Rogers experimented with various solutions, though to no avail as she was bundled out by teenage Russian qualifier Kamila Rakhimova in just 64 minutes. "I started in pants and long sleeves," said Rogers, "but we aren't used to playing in all those clothes, and it was hard to move. So I went back to trying to as normal an outfit as possible. I can honestly say I have never played a match in those conditions."

With the warmth of the locker-room beckoning, a sceptic might whether anyone capitulated faster than usual - especially those players who conceded an early lead. But Rob Morgan, who coaches the top British doubles player Joe Salisbury, stood up for the grit of the average top-100 professional.

"At this level, you very rarely see people check out," said Morgan. "With all the adversity, it becomes a test of character. Ultimately, you know it's going to be ugly, but you have to get the job done."

COMMENTS

More Related News

France
France's Macron to give address as coronavirus epidemic worsens
  • US
  • 2020-10-27 21:31:05Z

President Emmanuel Macron will give a televised address on Wednesday evening, his office said, as French authorities explore fresh restrictions to curb the spread of the novel coronavirus. The Elysee palace did not say what Macron's address would be about, but such televised statements have in the past been the occasion to announce new anti-virus measures during eight months of pandemic. The French government has been exploring bringing in a national lockdown from midnight on Thursday, BFM TV reported, albeit a slightly more flexible one than the two-month shutdown that began in mid-March.

France may be at 100,000 virus cases daily as Molotov cocktails thrown at German public health agency
France may be at 100,000 virus cases daily as Molotov cocktails thrown at German public health agency

Pressure in France for local lockdowns is increasing after the government's chief scientific advisor estimated that the country is seeing 100,000 new coronavirus cases every day. On Sunday, 52,000 new Covid-19 infections were reported in France, another daily record - but yesterday Jean-François Delfraissy, the government's chief scientific advisor, said the true figure was probably twice as high. Dr Delfraissy joined other senior doctors in urging the government to introduce local lockdowns or a weekend lockdown that would effectively extend the current 9pm curfew in force in much of the country to weekends in order to limit social contacts.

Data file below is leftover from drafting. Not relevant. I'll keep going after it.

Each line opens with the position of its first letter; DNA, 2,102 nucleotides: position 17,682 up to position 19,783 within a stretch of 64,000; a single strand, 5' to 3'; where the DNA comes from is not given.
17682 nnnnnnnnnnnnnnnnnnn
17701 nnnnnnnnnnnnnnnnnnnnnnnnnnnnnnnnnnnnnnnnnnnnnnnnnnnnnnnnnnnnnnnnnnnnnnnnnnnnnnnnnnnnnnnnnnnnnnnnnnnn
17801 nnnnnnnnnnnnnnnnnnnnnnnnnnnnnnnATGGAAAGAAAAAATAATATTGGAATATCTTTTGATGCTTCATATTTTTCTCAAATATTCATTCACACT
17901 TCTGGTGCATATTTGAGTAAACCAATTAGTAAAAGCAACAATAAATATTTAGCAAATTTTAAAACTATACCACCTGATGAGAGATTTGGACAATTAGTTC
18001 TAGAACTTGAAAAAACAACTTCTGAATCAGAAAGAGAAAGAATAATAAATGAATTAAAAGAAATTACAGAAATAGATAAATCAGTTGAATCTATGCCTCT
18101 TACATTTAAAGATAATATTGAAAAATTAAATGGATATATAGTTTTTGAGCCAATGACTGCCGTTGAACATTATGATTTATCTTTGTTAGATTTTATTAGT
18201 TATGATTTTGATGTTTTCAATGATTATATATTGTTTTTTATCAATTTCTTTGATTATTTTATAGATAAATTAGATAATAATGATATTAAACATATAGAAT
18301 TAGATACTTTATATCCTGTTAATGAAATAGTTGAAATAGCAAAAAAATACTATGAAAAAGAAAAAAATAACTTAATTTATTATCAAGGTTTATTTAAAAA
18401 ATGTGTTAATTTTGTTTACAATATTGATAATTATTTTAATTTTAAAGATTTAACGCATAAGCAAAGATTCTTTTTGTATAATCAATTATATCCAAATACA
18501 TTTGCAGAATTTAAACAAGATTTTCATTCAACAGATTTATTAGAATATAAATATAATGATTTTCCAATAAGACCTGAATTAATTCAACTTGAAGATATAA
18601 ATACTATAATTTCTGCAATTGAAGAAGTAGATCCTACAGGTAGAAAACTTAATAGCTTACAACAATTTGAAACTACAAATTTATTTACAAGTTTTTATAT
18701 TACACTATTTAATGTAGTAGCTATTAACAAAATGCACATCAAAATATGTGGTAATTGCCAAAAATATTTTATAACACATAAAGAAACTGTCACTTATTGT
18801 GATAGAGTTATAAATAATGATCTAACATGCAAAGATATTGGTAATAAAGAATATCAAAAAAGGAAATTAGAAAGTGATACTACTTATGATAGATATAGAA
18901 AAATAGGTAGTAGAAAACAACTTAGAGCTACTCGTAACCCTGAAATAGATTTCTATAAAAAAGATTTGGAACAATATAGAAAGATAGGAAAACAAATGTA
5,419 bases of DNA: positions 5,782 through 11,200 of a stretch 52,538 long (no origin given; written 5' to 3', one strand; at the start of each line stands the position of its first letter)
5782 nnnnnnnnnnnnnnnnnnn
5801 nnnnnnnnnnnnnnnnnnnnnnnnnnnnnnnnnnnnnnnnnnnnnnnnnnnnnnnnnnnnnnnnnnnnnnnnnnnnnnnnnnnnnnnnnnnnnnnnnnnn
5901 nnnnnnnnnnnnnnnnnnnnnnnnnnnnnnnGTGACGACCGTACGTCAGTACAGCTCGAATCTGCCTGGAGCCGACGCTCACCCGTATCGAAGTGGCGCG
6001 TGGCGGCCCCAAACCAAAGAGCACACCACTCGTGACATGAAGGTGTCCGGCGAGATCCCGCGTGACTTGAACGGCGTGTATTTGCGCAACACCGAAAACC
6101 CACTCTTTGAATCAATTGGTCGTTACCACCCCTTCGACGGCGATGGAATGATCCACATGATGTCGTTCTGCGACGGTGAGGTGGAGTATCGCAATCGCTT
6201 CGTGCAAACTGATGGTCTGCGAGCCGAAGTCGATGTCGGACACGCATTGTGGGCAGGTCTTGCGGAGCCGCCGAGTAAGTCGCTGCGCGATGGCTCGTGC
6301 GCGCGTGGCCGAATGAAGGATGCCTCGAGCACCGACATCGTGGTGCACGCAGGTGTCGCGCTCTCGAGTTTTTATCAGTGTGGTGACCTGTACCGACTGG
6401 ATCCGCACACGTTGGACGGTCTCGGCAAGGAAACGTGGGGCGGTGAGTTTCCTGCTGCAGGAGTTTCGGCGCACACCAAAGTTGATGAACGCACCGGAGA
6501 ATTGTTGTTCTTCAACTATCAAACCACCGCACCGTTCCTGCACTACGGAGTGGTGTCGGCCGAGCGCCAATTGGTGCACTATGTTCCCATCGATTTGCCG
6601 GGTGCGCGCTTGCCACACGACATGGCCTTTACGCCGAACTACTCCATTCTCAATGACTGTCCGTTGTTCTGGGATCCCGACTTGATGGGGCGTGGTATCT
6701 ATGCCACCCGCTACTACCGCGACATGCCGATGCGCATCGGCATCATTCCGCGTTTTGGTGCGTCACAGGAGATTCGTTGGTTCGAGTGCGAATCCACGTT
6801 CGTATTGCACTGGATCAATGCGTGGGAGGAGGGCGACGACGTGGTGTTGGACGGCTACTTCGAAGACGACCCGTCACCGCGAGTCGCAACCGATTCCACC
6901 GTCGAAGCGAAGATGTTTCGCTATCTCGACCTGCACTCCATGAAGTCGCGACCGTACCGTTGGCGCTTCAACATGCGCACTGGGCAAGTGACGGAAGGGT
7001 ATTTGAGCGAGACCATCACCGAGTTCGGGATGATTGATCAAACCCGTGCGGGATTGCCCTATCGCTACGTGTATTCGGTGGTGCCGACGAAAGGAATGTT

France pulled its ambassador from Turkey, and Arab states are boycotting French products, after Macron said he wanted to regulate Islam
France pulled its ambassador from Turkey, and Arab states are boycotting French products, after Macron said he wanted to regulate Islam

President Macron is introducing a new law in December that would give France powers to monitor and regulate mosques and Muslim communities.

Climate at a crossroads as Trump and Biden point in different directions
Climate at a crossroads as Trump and Biden point in different directions
  • World
  • 2020-10-26 06:30:15Z

The two US presidential contenders offer starkly different approaches as the world tries to avoid catastrophic global heatingAmong the myriad reasons world leaders will closely watch the outcome of a fraught US presidential election, the climate crisis looms perhaps largest of all.The international effort to constrain dangerous global heating will hinge, in large part, on which of the dichotomous approaches of Donald Trump or Joe Biden prevails.On 4 November, the day after the election, the US will exit the Paris climate agreement, a global pact that has wobbled but not collapsed from nearly four years of disparagement and disengagement under Trump.Biden has vowed to immediately rejoin...

Leave a Comment

Your email address will not be published. Required fields are marked with *

Cancel reply

Comments

Top News: Tennis